Hearing about the passing of a young man I knew and considered a friend in the comedy scene was a deeply painful blow. But it was compounded by a deeper pain when I learned how he had died. Tywanza was present at a Wednesday Bible study with his 87 year old grandmother, Susie Jackson, his mother, and his 5 year old niece, as well as 9 other people. A young Caucasian man arrived and joined them for the study, where by all accounts he was welcomed with warmth and love. After about an hour, he stood up and pulled a gun on Susie. Tywanza quickly stood in front of his grandmother and pleaded with the young man not to cause them any harm, and the shooter responded “I have to do it. You rape our women and you’re taking over our country. And you have to go.” He then shot Tywanza five times, killing him, his grandmother, and seven others. His mother and niece survived by playing dead. I couldn’t imagine someone I knew would be murdered, and couldn’t fathom a more tragic manner in which such a murder could occur.

The city of Charleston responded with a beautiful display of unity in the wake of the shooting. Fundraisers for the church were numerous. Local businesses, other churches, and events all lent their support to aiding the Mother Emanuel in its time of need. The citizens of Charleston took a day of remembrance and held hands stretching across the iconic Ravenel Bridge as a sign of solidarity with the church. Even the comedians of Charleston put together a charity event and made their own contribution to this cause.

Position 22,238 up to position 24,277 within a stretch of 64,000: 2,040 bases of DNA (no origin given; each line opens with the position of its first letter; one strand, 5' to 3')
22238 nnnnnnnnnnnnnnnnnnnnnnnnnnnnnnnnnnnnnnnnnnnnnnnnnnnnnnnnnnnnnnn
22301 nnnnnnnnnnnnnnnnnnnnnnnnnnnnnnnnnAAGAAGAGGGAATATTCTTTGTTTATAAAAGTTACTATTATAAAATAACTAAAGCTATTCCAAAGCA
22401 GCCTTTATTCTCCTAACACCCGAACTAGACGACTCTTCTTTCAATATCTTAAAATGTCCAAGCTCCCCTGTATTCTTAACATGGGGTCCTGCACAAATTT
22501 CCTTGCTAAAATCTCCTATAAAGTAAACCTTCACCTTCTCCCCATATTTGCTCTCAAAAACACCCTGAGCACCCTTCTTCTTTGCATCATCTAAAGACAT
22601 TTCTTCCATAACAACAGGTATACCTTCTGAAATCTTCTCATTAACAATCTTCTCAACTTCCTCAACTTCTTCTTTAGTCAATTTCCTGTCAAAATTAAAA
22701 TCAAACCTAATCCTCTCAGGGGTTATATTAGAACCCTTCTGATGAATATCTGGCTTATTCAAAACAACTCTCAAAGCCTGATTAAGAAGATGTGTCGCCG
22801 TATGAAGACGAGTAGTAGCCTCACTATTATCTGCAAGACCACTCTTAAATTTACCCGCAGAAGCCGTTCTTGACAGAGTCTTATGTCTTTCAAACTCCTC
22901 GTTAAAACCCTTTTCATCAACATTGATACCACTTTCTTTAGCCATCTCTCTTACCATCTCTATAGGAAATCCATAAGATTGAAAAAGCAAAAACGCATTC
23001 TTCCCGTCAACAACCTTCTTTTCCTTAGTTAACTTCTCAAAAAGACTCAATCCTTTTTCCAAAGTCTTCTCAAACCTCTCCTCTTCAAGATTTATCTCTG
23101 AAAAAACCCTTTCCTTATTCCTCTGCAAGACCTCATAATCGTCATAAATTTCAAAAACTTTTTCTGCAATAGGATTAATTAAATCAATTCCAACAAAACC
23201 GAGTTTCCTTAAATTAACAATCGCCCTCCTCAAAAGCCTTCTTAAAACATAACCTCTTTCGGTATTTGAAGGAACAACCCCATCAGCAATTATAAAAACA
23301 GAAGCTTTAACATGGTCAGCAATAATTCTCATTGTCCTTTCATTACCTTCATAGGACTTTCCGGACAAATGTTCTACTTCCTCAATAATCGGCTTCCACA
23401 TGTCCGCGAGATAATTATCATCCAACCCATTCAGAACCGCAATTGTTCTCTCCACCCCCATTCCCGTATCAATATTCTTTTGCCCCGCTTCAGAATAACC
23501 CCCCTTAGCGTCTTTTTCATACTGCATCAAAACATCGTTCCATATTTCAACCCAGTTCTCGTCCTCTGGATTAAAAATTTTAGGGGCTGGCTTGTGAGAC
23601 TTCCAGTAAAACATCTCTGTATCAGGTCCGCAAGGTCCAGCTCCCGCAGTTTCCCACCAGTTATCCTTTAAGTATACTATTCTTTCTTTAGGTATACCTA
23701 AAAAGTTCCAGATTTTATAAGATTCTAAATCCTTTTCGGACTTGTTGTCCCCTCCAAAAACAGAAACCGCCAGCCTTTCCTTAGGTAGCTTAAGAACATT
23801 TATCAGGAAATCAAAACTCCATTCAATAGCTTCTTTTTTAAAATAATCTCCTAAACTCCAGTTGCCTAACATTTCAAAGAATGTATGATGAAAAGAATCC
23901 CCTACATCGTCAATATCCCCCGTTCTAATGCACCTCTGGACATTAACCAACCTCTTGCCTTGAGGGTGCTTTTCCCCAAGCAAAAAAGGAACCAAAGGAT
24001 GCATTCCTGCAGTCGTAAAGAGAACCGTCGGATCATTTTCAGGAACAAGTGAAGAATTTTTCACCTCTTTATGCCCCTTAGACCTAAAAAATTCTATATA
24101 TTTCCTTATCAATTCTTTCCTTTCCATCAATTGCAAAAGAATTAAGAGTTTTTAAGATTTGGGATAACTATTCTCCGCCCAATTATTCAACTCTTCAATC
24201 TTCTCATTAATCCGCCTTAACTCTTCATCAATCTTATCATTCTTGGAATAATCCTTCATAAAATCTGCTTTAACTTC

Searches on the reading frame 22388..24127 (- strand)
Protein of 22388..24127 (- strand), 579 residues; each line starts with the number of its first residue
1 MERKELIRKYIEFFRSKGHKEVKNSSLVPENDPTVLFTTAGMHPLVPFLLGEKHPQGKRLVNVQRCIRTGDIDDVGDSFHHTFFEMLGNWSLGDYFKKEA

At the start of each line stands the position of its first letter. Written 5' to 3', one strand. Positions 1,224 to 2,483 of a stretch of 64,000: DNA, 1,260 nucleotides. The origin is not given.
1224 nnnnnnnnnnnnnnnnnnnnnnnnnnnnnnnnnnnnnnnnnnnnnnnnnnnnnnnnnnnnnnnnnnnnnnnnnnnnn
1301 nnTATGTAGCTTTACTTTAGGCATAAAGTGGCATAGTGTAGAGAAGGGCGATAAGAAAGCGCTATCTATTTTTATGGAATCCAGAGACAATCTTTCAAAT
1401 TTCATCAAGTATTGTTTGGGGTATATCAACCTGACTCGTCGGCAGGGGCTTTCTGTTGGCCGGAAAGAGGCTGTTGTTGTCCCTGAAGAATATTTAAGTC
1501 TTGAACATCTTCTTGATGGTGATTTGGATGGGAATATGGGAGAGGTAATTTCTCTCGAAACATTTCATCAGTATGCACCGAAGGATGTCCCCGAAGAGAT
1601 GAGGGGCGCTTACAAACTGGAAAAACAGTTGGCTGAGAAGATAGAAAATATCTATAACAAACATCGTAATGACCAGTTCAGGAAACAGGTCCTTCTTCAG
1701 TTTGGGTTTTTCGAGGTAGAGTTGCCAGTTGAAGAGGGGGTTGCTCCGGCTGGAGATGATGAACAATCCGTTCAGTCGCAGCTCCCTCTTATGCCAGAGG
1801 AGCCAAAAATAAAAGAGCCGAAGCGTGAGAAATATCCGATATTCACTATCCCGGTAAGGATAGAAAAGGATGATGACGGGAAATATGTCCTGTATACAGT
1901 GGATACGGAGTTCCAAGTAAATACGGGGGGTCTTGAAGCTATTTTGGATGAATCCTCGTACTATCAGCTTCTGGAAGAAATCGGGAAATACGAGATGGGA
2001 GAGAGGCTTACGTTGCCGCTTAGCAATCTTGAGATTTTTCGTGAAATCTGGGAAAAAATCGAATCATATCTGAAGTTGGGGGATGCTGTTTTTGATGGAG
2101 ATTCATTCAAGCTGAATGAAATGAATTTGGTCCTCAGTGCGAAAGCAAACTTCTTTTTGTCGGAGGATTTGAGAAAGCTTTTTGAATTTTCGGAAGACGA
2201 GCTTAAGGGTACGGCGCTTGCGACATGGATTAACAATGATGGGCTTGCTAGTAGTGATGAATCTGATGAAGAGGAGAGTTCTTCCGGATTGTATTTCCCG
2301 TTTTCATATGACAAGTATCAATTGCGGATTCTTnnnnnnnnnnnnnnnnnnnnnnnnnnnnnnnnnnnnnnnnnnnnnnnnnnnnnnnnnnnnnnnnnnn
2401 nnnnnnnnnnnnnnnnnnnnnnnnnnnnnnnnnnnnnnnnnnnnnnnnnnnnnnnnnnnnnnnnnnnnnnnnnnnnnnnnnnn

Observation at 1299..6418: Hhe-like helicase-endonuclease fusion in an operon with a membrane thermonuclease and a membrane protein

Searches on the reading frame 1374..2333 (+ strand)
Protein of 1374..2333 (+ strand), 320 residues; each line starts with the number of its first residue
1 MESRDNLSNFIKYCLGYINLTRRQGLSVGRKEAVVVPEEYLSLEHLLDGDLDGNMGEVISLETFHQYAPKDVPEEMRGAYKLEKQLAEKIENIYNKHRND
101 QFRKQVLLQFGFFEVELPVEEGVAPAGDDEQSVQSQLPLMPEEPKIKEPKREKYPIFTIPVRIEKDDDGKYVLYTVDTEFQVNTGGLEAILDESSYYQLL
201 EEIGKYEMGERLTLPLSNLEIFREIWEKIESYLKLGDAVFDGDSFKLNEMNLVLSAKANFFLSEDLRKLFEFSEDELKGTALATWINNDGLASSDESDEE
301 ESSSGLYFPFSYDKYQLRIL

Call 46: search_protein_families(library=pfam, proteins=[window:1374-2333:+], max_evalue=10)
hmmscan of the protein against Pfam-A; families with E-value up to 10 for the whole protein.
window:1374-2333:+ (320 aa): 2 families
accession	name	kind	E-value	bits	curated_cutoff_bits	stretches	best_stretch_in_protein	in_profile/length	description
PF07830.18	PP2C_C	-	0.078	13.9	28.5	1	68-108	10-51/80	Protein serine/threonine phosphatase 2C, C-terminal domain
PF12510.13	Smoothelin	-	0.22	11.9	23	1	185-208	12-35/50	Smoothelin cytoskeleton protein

Perhaps the biggest impact the shooting had was the fact that it finally led to the removal of the Confederate Flag from the state house in South Carolina. The flag was a relic from the Civil War era of Southern pride that was long since heavily adopted by high profile white supremacists groups. It was now closely associated with many racially divisive ideals and to see it finally taken down proved to be very cathartic for many. When I saw it being removed I couldn’t help but think of Tywanza. I felt proud for my friend that despite the tragedy, in a small but impactful way his call for unity was fulfilled.

While there were no doubt that some positive changes occurred in the wake of Mother Emanuel, four years later I cannot help but be angered by how much has not changed. White supremacy murdered a young man I considered a peer in comedy. Charlottesville and the reactions to it revealed that white supremacy is not only alive and well, but is gaining more acceptance than previously suspected. I suspected the fact that mass shootings had now become a threat in houses of worship would lead to efforts to lessen this epidemic. Since Mother Emanuel there have been close to 40 shootings with 3 or more victims, and still no substantial change in action to prevent these types of tragedies. Two of the high profile shootings were also in churches. In many ways this still feels like a disrespect to the victims of that night.

I miss Tywanza. I miss his optimism and the fact he never had an unkind word to say to anyone. But what I think about most when I remember him are those poems. At the time I admittedly felt it was out of place at a comedy mic, and I sometimes felt it was something an audience that came for laughs didn’t need to hear. Now, on the fourth anniversary of his death, I think we need to hear it more than ever before.

Michael Clayton is a writer and stand-up comedian based out of New York City.